Beating the summer heat

The unofficial start of summer kicks off with Memorial Day weekend, but where I live, we’ve already seen triple temperatures. Bleh. This no longer counts as springtime to me. Some of my friends love the hot weather. I do not. Though I was raised in a place of heat and humidity, summer is not my favorite season. It’s not even my second-favorite season. Life in California—with its cloudless days, searing heat, lack of shade, and rattlesnakes—has bumped summer down to my least favorite season.

As a runner, I find myself getting up earlier and earlier to dodge the baking sun and rising temps each morning. Yesterday, desperate to avoid a repeat of Monday’s too-hot, too-late-in-the-morning run, I found a handy tool that tells you when the sun will rise and set where you live. (Just for fun, I’ve set it to show times for Daphne, Alabama. You can type in your own city/town and see how it changes for today. Drag the daily line along to see how it will lengthen until June 21 and then begin to shorten. Type in a place south of the equator, and you’ll see the opposite effect.)

I’m not the only one trying to find ways to beat the heat. Western screech-owls have returned to nest in the box on our house, and a couple of evenings ago, I looked outside to see this:

A thirsty owl

An owl sat perched in the waterfall of our backyard koi pond. I didn’t want to scare it away, especially because the fish didn’t seem concerned about its presence. I grabbed the camera and took some shots from inside the house.

It dipped its beak into the water several times, and that’s when I realized it wasn’t hungry for fish but thirsty for water.

Bugs pestered the owl nonstop, and it tickled me to see the camera capture the owl’s shake of its head as it tried to get the bugs to go away. (By the way, I think owls’ heads are some of the most amazing things in all of creation.)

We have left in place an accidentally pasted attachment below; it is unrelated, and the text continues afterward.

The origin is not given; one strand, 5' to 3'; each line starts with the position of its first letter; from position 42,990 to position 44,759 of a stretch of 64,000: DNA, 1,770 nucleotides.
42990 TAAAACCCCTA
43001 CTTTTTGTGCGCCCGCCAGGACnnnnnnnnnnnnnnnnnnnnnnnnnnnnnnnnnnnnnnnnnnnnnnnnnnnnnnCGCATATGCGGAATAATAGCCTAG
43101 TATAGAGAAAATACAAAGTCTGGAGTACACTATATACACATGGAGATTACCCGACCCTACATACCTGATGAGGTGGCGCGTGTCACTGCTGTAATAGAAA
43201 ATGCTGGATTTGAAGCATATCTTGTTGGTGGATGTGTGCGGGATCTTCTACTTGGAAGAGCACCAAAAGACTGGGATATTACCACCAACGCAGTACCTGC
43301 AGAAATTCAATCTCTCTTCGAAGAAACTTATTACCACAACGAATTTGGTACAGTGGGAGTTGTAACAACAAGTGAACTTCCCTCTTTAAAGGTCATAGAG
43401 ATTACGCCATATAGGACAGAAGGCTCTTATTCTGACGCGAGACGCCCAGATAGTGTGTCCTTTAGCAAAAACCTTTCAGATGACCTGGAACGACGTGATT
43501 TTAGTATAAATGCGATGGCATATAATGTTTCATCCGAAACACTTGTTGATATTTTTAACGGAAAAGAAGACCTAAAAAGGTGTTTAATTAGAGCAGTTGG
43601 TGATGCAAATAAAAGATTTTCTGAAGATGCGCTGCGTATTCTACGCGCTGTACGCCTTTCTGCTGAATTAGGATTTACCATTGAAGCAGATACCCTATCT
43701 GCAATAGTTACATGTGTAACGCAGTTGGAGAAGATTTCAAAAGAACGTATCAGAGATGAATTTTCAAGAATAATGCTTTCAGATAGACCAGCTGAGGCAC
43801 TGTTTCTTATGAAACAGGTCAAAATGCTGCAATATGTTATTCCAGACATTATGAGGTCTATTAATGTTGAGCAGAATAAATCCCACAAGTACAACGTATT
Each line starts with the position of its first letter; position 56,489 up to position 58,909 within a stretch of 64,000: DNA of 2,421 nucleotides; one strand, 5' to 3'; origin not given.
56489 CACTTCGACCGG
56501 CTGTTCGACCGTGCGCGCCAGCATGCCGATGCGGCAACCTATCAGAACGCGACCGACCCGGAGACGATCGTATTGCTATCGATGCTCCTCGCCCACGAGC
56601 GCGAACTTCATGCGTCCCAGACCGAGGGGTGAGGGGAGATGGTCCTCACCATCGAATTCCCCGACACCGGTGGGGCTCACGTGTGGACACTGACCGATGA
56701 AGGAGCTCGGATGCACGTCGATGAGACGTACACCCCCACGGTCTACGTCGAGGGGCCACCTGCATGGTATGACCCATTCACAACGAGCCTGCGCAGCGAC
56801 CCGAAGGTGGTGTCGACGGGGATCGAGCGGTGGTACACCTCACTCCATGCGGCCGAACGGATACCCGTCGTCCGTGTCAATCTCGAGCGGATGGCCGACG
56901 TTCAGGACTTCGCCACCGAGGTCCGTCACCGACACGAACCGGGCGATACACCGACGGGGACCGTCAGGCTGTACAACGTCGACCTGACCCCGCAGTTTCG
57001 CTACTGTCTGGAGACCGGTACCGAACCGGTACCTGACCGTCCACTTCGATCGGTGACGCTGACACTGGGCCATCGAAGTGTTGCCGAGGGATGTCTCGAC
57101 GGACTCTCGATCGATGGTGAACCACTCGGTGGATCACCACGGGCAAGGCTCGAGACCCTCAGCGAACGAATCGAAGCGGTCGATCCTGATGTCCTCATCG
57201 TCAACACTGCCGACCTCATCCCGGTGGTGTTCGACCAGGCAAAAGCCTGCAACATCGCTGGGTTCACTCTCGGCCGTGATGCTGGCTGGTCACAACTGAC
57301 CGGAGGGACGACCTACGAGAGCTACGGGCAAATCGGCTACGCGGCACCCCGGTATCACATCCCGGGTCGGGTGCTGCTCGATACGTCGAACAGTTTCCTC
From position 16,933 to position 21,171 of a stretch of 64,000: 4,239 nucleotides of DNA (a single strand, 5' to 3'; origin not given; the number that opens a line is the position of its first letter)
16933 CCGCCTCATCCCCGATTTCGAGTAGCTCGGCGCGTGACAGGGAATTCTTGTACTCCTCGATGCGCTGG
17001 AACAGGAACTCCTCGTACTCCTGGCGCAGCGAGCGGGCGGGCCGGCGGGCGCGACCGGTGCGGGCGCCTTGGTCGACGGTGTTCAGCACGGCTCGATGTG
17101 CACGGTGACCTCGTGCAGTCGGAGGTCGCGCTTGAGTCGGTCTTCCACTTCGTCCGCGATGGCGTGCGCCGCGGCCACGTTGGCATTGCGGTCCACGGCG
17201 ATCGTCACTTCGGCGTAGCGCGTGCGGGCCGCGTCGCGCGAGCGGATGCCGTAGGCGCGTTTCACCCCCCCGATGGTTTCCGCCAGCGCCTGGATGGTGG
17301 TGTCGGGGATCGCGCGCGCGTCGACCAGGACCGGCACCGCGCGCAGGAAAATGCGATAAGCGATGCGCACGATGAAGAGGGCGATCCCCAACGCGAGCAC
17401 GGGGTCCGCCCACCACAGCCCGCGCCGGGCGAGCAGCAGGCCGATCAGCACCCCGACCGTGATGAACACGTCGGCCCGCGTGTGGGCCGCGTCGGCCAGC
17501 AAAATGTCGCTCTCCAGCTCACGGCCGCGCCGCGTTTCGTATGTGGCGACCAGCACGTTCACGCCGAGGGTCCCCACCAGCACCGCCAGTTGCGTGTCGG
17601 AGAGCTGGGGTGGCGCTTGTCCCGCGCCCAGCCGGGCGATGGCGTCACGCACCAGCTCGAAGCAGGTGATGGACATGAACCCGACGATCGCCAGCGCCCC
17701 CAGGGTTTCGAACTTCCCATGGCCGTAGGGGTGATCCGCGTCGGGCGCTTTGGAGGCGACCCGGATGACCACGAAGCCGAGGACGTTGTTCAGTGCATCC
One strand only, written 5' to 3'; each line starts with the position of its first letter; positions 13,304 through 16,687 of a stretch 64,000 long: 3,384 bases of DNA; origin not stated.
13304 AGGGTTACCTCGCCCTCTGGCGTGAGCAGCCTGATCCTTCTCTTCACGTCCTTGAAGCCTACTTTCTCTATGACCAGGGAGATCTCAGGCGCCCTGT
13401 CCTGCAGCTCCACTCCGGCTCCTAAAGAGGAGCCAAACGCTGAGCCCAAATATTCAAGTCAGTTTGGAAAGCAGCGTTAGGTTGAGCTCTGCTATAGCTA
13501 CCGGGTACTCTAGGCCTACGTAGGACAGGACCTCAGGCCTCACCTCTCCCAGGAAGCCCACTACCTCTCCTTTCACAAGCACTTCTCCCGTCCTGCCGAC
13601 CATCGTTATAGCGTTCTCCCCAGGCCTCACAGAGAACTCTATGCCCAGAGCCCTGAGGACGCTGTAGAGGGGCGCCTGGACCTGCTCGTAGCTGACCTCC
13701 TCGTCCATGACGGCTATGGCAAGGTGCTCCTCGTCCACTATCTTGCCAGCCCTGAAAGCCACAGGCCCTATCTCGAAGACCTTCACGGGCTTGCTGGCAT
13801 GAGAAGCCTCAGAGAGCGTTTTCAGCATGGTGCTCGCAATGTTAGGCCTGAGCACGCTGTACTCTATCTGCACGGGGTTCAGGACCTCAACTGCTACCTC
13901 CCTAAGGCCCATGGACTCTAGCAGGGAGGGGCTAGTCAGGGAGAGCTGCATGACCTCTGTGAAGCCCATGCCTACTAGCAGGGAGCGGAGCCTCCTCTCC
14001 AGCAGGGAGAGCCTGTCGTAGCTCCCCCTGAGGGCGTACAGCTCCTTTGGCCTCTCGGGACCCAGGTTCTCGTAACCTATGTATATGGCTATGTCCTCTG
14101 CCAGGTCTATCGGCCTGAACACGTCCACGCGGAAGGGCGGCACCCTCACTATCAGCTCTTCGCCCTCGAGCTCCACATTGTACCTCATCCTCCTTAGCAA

Having the owls come back year after year is one of my favorite delights of the season, and I’m happy to provide a thirsty owl with a drink of water on a too-hot day.

A slightly damp owl

I haven’t seen the owlet yet but will update you if I do.

In the meantime, is summer your favorite season? How do you like to beat the summer heat?

5 thoughts on “Beating the summer heat

  1. Pingback: The fledgling, the feline, and the fiend | The Flourishing Tree

  2. WOW!! I’m so jealous of your amazing luck not only to have this returning owl but to capture it hanging around the koi pond! I can’t wait to see the owlet! = )

    I do love summer but the older I get the more I sit on the front porch when the July heat comes around. I think it should be the official summer activity. I would surely win a gold medal. = )

    • I’m not sure sitting on the front porch will ever be an Olympic sport, but it is something I enjoy when the weather is nice.

      We are very fortunate to have the owl box and an owl couple that enjoys using it each year. Nest Watch (sponsored by Cornell’s Lab of Ornithology) is a great site for learning how to build a variety of bird boxes suitable for your home. Maybe you’d like to add one to your home and see what comes to roost? http://nestwatch.org/learn/all-about-birdhouses/

  3. Hope, these are some amazing photos you have taken of the owls in your yard! Is this the first year you have seen them come out and sit on the waterfall of your pond? Amazing!!!!

    • Yes, this is the first year I’ve seen an owl at the waterfall or by the pond at all. In the past, during evening fish feedings, an owl will sometime swoop by overhead, but I’ve never seen them land near or in the pond or waterfall like this before. It was a very hot day, though. I can’t blame the owl for wanting a cool drink of water. 🙂

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